Former top civil servant to be grilled over Gathering
The Scottish Parliament's audit committee plans to ask Sir John Elvidge, who stepped down as Permanent Secretary last month, to appear before it when it looks into the 180,000 secret loan which the Scottish Government paid to the company behind last summer's event.
It was Sir John who took the decision to write off the loan after The Gathering 2009 Ltd made a loss of over 500,000 despite massive public funding. He persuaded other public sector bodies to write off money they were owed too.
Also appearing after the summer recess are former Culture Minister Mike Russell, who sanctioned the loan in the first place, and Jamie Sempill, the former Tory peer who set up The Gathering 2009 Ltd.
Lothian Labour MSP George Foulkes, a member of the audit committee, said: "Depending on what we hear, it may be we will have to call Alex Salmond to give evidence."
When Sir John appeared before the same committee earlier this year, he was accused by convener Hugh Henry of delivering "a huge amount of b*******" as he gave evidence about the resignation of Transport Scotland chief executive Dr Malcolm Reed. He was subsequently criticised by the committee over the "unwarranted" 61,000 golden goodbye paid to Dr Reed.
A report by Audit Scotland into The Gathering said the 180,000 short-term, interest-free loan was intended to overcome a cashflow problem, but it said the government did not complete robust checks of the company's ability to repay the loan and did not inform other public sector bodies because they feared if news of the loan leaked out it would jeopardise the event.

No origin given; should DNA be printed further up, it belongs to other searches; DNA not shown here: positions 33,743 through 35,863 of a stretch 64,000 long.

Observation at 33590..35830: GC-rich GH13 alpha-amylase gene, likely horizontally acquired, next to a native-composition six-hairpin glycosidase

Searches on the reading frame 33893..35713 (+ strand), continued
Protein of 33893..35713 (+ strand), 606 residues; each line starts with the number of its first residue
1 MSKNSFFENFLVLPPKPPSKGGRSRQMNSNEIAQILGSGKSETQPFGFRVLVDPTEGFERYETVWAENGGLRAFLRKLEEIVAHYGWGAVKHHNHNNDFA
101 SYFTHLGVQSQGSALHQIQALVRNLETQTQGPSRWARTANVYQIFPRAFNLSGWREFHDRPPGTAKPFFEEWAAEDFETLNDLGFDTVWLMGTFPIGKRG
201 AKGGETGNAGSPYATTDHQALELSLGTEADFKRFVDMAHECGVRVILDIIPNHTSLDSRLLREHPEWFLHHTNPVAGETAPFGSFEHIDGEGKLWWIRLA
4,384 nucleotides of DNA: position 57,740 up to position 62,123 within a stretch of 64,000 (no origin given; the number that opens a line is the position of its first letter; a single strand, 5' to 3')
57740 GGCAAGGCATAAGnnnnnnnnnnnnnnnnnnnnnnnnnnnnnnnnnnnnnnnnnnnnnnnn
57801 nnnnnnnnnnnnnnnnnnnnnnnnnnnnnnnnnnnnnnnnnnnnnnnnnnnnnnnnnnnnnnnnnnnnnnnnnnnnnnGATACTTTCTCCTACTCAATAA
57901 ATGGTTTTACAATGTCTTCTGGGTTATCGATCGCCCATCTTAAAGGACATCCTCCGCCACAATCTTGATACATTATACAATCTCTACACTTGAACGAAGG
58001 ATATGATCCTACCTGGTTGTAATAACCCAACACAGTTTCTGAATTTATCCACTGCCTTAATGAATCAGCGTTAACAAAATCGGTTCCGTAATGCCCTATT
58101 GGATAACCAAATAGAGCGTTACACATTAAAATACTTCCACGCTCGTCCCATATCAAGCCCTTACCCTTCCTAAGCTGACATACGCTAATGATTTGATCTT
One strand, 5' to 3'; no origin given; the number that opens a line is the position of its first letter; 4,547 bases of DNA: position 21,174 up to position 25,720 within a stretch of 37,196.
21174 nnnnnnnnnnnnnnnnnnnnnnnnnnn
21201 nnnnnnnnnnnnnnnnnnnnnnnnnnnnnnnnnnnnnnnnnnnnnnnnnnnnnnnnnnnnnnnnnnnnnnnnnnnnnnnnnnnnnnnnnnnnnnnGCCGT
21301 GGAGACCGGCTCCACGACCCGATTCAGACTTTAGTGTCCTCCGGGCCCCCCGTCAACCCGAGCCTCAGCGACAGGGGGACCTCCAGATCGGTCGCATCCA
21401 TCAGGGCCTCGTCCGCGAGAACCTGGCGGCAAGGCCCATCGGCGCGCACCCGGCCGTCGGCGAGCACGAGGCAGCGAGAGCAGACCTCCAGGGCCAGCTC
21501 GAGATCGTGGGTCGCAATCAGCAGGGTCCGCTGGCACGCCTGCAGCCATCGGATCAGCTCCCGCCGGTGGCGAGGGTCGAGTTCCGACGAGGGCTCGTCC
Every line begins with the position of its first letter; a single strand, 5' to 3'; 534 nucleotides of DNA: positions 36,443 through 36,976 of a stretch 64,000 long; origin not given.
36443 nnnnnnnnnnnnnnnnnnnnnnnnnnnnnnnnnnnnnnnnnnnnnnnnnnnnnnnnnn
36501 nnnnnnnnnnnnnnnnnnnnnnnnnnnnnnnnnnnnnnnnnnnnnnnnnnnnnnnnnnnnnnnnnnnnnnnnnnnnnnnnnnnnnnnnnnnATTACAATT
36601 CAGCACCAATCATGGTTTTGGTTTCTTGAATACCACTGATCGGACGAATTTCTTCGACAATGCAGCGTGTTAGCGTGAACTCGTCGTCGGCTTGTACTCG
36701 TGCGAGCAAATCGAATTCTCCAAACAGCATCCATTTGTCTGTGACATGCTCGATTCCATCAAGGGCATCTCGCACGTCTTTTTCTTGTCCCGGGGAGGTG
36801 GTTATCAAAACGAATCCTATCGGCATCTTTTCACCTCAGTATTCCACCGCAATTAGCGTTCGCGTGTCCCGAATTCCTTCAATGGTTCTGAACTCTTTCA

In the end, income for The Gathering fell well below forecasts and in September the company told the government it could not repay the loan.
Despite debts totalling 726,000, The Gathering was hailed as a success, with 47,000 visitors, and credited with generating 10.4m for the Scottish economy. Audit Scotland said ministers were keen to protect the reputation of the event to allow further economic benefits to be generated for Scotland through future Gathering events and sought an alternative buyer for the company.
No buyer was found, the company went into liquidation and 103 private sector companies are still owed 344,000.